The standing order in 2013 was an attempt to avoid the nuclear option, as we know now well from history that did not occur. The nuclear option was still invoked in November of that same year…that standing order remained and it functioned through the rest of 2014. Now, in 2013 the Senate considered it intolerable that the Senate would have 13 to 15 cloture votes in a year on nominations. This year we’ve had 63 cloture votes on nominations. That’s not comparable to where we were it’s an acceleration. I would say to this body we all know the direction of this body. We have 63 cloture votes on nominations now for this president when the presidential party changes, there will be a future Democratic president, Republicans will say they did 63 to us we’ll do 120 to them. And then the next time it’ll be they we’ll do 240 them. As we have watched this over the last 20 years slowly go up year by year, I don’t know how that turns around until this body determines that it’s going to turn around. Enough is enough.
The rules of the Senate are not something that we can just complain about and do nothing about. The Senators control the rules of the Senate and at some point, we have to determine this is getting out of hand. We have to be able to solve it. Now, I was not here in 2013 when the nuclear option was invoked but I’ve heard the stories of the frustration that was rising and that my Democratic colleagues believe that Republicans were pushing it too far and so they determined something has to be done. I would just say I have the sense that was in a very similar position. That this can be pushed too far and at some point, Republicans respond something has to be done. For the sake of the future not just this administration but for the sake of the future, we have to determine how we're going to do this and how to be able to put his in place so that it actually works. Senator Merkley is my next-door neighbor. I was probably in the Senate three weeks and he reached out to me and said can we sit and talk about rules. I’ve heard you mentioned some things about rules. I sat in his office and we shared a lot of commonality on a lot of these issues in the sense that we have to be able to find a way to actually resolve these issues not just talk about them but figure out how it’s going to work long-term. Senator Merkley had a proposal to take all nominations to two hours period except for Supreme Court nominations…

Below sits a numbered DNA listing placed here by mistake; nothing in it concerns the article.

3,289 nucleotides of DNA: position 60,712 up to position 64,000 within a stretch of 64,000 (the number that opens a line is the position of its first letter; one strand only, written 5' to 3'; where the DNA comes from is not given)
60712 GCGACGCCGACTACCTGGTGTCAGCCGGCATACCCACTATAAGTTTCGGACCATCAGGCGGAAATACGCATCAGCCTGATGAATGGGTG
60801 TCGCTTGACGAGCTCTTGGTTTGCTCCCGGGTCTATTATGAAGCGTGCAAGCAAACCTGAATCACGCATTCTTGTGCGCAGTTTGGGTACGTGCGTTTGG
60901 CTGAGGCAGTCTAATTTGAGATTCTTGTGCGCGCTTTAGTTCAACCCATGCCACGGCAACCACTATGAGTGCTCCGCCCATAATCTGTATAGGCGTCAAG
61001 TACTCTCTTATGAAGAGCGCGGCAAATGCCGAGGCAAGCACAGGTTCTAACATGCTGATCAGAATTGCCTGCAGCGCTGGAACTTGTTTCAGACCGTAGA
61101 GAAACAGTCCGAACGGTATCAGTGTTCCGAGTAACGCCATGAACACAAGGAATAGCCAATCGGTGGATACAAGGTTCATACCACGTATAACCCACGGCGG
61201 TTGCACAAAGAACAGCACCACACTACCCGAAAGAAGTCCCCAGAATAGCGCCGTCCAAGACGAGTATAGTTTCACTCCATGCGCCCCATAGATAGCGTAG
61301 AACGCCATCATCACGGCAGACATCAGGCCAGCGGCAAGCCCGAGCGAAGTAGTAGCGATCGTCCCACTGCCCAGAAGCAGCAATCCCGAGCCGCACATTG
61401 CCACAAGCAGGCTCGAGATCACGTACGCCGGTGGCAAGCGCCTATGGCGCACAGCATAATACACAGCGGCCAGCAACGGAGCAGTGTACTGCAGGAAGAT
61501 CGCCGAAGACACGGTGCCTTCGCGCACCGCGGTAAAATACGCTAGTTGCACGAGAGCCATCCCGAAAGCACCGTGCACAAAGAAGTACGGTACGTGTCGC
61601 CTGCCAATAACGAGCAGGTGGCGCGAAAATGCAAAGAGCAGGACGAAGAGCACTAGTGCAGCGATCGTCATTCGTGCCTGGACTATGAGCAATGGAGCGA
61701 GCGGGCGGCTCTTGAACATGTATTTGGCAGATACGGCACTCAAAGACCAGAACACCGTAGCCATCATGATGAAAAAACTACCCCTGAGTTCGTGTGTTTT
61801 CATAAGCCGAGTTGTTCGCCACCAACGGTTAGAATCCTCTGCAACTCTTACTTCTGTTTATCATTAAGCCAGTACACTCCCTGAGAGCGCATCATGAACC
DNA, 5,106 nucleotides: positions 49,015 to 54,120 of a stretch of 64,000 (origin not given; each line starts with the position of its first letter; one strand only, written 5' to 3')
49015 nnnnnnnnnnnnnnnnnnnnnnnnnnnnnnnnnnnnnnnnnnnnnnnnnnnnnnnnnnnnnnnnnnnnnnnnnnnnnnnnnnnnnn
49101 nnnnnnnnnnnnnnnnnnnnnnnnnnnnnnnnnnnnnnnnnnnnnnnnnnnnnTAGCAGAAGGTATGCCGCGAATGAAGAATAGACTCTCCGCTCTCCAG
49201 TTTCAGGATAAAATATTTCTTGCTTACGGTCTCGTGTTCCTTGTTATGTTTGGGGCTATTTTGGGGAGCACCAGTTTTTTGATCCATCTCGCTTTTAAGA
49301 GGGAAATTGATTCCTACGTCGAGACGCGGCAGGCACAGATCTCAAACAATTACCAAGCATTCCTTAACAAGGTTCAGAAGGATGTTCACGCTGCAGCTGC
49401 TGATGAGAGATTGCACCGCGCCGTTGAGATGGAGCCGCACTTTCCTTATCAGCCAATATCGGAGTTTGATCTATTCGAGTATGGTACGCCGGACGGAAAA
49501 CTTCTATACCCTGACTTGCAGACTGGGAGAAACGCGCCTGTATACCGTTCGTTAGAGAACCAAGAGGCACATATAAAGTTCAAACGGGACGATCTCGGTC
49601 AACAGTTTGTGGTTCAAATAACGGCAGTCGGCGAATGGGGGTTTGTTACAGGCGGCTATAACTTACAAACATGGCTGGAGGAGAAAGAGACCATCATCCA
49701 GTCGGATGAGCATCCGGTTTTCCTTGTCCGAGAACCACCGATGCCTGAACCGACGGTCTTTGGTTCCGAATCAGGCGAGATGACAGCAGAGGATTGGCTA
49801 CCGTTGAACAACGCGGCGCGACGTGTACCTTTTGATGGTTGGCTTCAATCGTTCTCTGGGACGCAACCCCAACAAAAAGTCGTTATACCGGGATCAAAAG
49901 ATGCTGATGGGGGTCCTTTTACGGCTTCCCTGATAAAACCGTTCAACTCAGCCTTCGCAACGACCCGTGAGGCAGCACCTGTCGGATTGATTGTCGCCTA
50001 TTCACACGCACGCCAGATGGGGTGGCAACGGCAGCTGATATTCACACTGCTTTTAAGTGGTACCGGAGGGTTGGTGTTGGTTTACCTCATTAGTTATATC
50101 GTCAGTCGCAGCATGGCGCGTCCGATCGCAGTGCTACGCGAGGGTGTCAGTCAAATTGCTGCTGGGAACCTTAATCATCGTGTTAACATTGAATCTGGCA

There’s not a lot of debate that happens on the floor anymore. Most of it happens in committee and now with 51 votes for all nominees, the outcome is most often certain. So it’s really determined before we ever get there. The issue is are we going to do legislation and nominations, or are we only going to nominations? As I mentioned in my written testimony, the old Roosevelt term of “first 100 days” can never be a marker again, because from here on out every president in their first 100 days won’t even get their cabinet in place. They won’t be able to move legislation because they won’t be able to get personnel because it will be tit-for-tat from here on out. Losing that time period is a great loss to the American people and is unexplainable to those of us in the Senate.
My proposal is simple. Let’s take the role that was done during that time period in 2013 with wide bipartisan support and let’s make it permanent and say this is how we’re going to continue to function from here on out. I would very much appreciate the conversation on it. If there’s a better idea to do it, I’m willing to be able to take it on and to be able to say ‘what can we do to be able to fix this’, but the best idea that I had was to take one that was already done and was already agreed on and say let’s make it permanent and go from here on out.